You’re launching a startup. You have a great idea and you’re ready to get it up and running, so what’s next aside from the obvious elements of creating a business?
What about finding a mentor?
You may not have thought about needing a mentor when building a startup, but these relationships can be one of the most valuable things you do for yourself and your business. An entrepreneurial mentor is someone who offers top-level wisdom and experience and someone who’s created their own success. There are so many things that go into building a startup that really have nothing to do with the idea itself, and these are the areas a mentorship can offer guidance in.
Think about this; even Mark Zuckerberg had a mentor. It just so happened to be Steve Jobs, but the principle remains the same, even if you’re not launching the next Facebook.
So how do you find the right startup mentor?
Look to Your Personal Network
The first place to start your search for a start-up mentor should be your personal and professional networks. Look through your LinkedIn connections, ask people you personally know or even look to groups you may be a member of. All of these can be strong sources for connecting with a mentor.
Attend a Conference or Industry Event
One of the best places to find a mentor is at industry events or conferences. The reasons these can be a goldmine is because not only are there people there exclusively in your industry but if they’re attending a conference, it likely means they’re enthusiastic and engaged, which can be good indicators of a positive and impactful mentor possibility.
Consider the Competition
An interesting place to look for a mentor can be your competition. The person obviously can’t be your direct competition, but if you look for someone who does something similar to what you do it can actually be a very intelligent strategy. This person can give you interesting insights that you might not otherwise have access to, and since they are related to your industry in some way, it’s just a excellent way to get tailored advice and guidance from a unique perspective.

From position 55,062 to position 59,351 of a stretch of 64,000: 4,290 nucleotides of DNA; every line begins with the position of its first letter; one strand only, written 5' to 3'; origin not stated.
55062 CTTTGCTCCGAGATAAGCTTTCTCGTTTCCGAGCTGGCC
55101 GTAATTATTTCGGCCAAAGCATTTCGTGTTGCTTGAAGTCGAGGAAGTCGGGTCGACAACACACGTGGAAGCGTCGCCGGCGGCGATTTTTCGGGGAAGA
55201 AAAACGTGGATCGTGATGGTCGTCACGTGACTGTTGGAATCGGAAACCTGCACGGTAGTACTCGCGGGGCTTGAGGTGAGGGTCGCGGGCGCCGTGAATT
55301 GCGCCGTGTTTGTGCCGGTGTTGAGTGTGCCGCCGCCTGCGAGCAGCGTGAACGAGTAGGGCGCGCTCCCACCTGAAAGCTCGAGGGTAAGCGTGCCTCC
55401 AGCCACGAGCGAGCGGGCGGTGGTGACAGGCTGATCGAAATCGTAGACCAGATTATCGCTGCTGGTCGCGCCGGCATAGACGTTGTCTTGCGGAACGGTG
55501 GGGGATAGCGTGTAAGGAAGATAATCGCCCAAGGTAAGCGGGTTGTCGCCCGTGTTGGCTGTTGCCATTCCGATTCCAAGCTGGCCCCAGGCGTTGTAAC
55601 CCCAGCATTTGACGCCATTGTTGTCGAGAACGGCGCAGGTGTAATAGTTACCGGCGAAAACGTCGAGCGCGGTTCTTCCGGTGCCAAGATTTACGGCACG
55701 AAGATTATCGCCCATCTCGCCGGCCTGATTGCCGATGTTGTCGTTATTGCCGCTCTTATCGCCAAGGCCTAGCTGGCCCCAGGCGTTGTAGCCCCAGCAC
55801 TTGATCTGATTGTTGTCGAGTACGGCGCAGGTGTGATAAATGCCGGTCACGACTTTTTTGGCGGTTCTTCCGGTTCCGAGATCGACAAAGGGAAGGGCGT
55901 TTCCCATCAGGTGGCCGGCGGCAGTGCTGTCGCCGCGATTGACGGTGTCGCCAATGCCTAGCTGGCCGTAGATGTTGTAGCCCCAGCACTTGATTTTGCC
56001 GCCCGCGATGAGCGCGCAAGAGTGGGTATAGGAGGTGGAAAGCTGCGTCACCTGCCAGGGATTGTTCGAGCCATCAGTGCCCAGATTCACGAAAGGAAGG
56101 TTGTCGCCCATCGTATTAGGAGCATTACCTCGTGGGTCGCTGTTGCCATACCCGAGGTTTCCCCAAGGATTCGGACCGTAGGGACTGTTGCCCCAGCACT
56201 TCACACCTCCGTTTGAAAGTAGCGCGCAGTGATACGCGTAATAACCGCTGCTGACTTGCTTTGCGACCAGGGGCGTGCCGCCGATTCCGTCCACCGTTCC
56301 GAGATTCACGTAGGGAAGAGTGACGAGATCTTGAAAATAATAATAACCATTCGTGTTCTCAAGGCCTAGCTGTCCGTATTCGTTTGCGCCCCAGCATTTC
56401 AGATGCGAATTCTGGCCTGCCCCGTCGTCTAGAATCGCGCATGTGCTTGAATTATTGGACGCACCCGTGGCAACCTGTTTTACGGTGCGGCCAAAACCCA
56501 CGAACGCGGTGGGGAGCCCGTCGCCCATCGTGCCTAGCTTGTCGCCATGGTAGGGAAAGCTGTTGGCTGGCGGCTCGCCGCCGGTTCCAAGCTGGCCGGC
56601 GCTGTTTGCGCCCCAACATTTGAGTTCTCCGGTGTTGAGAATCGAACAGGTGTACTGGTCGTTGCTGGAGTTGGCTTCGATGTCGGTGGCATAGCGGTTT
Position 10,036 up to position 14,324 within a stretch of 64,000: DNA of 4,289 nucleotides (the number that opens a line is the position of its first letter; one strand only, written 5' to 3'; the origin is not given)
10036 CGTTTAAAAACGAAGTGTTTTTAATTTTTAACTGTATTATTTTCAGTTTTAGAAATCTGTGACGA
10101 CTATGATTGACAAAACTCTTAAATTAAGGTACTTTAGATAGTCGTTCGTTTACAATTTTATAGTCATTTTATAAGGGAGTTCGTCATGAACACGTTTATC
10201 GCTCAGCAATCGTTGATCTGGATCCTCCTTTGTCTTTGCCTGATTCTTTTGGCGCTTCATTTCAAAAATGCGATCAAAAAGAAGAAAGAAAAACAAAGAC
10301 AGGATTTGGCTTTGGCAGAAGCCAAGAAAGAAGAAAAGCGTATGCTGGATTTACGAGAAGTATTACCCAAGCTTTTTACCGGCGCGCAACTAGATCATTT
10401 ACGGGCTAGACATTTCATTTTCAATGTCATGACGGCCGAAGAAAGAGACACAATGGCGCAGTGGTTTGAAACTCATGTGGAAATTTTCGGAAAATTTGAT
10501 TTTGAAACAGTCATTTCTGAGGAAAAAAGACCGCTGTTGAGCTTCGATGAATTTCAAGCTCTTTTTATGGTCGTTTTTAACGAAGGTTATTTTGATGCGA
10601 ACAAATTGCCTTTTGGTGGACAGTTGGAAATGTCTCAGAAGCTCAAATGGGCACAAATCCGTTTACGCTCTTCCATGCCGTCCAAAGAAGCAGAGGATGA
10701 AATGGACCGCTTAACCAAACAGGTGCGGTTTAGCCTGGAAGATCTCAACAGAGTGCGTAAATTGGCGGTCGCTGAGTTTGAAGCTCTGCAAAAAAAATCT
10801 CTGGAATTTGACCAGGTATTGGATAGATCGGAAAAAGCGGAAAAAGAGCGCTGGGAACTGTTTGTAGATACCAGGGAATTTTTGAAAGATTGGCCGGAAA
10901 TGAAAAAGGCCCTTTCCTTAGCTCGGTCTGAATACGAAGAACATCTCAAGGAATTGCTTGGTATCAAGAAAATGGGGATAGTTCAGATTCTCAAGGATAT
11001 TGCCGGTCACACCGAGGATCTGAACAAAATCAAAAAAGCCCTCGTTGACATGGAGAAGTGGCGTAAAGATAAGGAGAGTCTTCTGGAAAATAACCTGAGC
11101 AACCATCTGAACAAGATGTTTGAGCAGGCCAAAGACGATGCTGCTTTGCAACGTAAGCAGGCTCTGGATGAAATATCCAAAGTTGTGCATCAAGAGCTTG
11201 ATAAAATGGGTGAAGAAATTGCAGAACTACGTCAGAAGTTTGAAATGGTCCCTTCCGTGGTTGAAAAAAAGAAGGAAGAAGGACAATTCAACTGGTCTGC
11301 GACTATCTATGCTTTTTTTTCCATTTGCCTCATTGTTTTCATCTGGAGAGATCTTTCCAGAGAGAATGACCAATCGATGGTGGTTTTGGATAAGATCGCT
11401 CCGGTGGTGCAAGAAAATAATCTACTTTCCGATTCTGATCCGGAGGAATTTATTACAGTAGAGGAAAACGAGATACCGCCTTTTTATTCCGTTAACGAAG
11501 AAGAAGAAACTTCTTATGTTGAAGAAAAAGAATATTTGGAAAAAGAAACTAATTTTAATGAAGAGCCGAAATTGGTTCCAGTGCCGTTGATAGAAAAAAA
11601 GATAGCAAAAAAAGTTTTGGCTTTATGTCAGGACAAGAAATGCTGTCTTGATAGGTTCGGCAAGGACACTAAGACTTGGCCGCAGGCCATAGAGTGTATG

Be Prepared to Woo
If you want a qualified startup mentor, this is probably going to be a successful person, who’s also busy and has all kinds of offers coming his or her way. With that in mind, you might have to do a little wooing to get them to agree to mentor you. Be prepared to set yourself apart from everyone else your would-be mentor interacts with on a daily basis. You’re going to have to be personal, persistent and act as if you’re looking for a job from that person, even though you actually just want the value of their wisdom and experience.
Be Prepared to Listen
As we conclude our tips for finding a mentor, remember that for a mentorship to be valuable, you have to be willing to take value from the relationship. Be prepared to listen. This can be a challenge for entrepreneurs launching a startup because they want to have all the answers, but rather than taking that approach, truly sit back and be a student. You’ll likely be amazed at how it shortens the learning curve and helps you build a much stronger foundation for business success.